“I don’t think that one person can ever replace Lee; I think it’s going to be a company, it’s going to be a band of brothers and sisters that assume the mantle, and I think that’s just the way the world is today. There are very few iconic single leaders. It’s become a much more team-oriented business.”

IHAVEANIDEA: Right, and the world becomes more connected every day, so it’s important to have people around the world, and not just in one spot, all carrying the same torch.

Rob: Yeah, exactly, and torch is a good analogy.  I think that we had a single torch and everyone just picked up a stick and everybody’s taken a piece of the fire.

IHAVEANIDEA: Well, that’s a good place to be.

Rob: Yeah, especially with hot dogs and marshmallows.

IHAVEANIDEA: (laughs) What is your number one goal in the next three hundred and sixty five days?

Rob: I’ll give it to you in terms of how I operate: put the brands first, put the agency second and put your individual agenda third.
I think for our brands, Nissan is overtaking Honda globally, but I want the perception that Nissan deserves, which is to be seen as they are, as the most innovative car company on the planet. So we’re going to do a lot innovative work and you’ve been seeing a nice run that’s been leading up to this, and we’re just going to explode with that. One goal for Nissan is to be the most innovative car brand on the planet and to have the creative that demonstrates that. For Visa, I want us to be the most social, and be perceived as having the best creative at the Olympics. Pepsi, I think we’re starting to make some big moves on Pepsi, and I think they’re getting their rightful place back as being the king of pop culture, here and abroad. Those are some key big goals for the brands.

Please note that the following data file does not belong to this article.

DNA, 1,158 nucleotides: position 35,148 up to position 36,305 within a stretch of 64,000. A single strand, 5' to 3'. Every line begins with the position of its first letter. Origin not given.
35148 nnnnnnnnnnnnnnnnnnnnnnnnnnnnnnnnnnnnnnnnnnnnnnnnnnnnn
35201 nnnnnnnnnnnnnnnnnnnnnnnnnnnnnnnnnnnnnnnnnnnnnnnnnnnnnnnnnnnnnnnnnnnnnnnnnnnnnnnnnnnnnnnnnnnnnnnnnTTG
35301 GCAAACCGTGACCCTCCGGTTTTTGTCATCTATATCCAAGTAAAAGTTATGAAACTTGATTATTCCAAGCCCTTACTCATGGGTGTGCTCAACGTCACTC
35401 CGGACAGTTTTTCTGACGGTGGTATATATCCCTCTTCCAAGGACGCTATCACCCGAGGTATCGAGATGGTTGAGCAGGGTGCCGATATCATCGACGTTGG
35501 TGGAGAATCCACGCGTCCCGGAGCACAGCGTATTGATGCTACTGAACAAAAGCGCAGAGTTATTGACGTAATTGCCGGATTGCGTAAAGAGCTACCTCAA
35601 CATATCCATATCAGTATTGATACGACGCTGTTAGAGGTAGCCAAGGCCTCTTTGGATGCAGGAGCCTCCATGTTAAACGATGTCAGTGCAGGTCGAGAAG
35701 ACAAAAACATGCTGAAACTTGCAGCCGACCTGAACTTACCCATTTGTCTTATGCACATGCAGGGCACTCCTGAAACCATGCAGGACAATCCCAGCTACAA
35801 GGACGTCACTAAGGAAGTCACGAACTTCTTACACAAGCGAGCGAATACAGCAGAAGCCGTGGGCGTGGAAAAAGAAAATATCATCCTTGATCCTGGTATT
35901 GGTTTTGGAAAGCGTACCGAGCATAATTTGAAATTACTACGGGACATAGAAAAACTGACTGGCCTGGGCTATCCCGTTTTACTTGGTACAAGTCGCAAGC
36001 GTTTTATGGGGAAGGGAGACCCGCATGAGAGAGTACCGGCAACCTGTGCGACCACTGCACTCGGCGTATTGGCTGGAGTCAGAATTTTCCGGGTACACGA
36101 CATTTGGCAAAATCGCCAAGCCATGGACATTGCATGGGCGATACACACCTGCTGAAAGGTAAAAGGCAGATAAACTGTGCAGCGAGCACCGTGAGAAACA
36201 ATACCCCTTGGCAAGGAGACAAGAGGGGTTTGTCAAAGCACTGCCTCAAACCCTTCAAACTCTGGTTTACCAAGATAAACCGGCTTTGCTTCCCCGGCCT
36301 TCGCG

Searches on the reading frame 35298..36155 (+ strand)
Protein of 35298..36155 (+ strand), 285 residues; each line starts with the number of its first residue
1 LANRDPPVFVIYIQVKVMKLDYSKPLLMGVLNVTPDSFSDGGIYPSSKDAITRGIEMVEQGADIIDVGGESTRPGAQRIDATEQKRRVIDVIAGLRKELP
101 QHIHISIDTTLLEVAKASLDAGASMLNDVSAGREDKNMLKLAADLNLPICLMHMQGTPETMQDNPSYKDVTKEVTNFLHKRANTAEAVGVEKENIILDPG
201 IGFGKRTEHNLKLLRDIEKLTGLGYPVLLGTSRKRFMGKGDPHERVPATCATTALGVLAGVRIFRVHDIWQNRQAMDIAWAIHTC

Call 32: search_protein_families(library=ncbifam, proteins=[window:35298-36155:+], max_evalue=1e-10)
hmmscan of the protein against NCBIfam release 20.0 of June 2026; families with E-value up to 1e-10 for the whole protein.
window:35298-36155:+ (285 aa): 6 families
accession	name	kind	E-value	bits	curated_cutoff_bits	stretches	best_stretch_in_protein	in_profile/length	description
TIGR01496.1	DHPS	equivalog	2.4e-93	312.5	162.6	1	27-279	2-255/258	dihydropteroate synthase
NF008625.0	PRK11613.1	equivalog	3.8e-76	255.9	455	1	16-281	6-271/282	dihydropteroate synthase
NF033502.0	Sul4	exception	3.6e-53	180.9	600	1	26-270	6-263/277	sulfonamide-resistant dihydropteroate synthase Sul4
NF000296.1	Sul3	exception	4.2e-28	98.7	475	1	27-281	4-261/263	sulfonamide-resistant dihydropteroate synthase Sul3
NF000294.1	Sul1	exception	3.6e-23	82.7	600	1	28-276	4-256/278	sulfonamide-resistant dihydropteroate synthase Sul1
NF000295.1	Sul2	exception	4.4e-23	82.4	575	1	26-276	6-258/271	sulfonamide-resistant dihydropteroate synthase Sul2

I think that for the agency, we have done some amazing non-traditional engagement ideas and content ideas, and I just want people to recognize us for the contribution we’re making to the world in terms of new creative thinking. If you look at Gatorade’s Replay, that got us some press and quite a bit of metal, but we’ve done a ton more. We’re doing stuff for Nissan, for GT Academy, that’s amazing. It’s this programming that’s running on the Speed Channel now, its content that’s really innovative. The Grammys is also really innovative, we’ve got more stuff coming this year.  We just did a really nice documentary film for Nissan, and we’re building stuff all of the time, so I want our non-traditional work to get as much recognition as what we get for our traditional media creative.

“I think that for the agency, we have done some amazing non-traditional engagement ideas and content ideas, and I just want people to recognize us for the contribution we’re making to the world in terms of new creative thinking.”

Then personally, I just want to bring in an unfair share of the most talented people in our business. I’m just on a mission to really get the best people doing the best work of their careers for the best clients.

IHAVEANIDEA: Sounds like you have a lot of amazing work ahead of you. So, I have one final question: what is the number one thing that you cannot live without?

Rob: The one thing that I can’t live without—it’s my wife.  She’s just there for me, whether I’m coming up with an idea, or trying to validate an idea, or just to keep me going.

IHAVEANIDEA: That’s awesome. Make sure you show her this interview. Bonus points for you.

brianna Rob Schwartz
Brianna Graves
Operations Manager, Writer
IHAVEANIDEA

  • Maxwell A. Davis

    Fantastic work!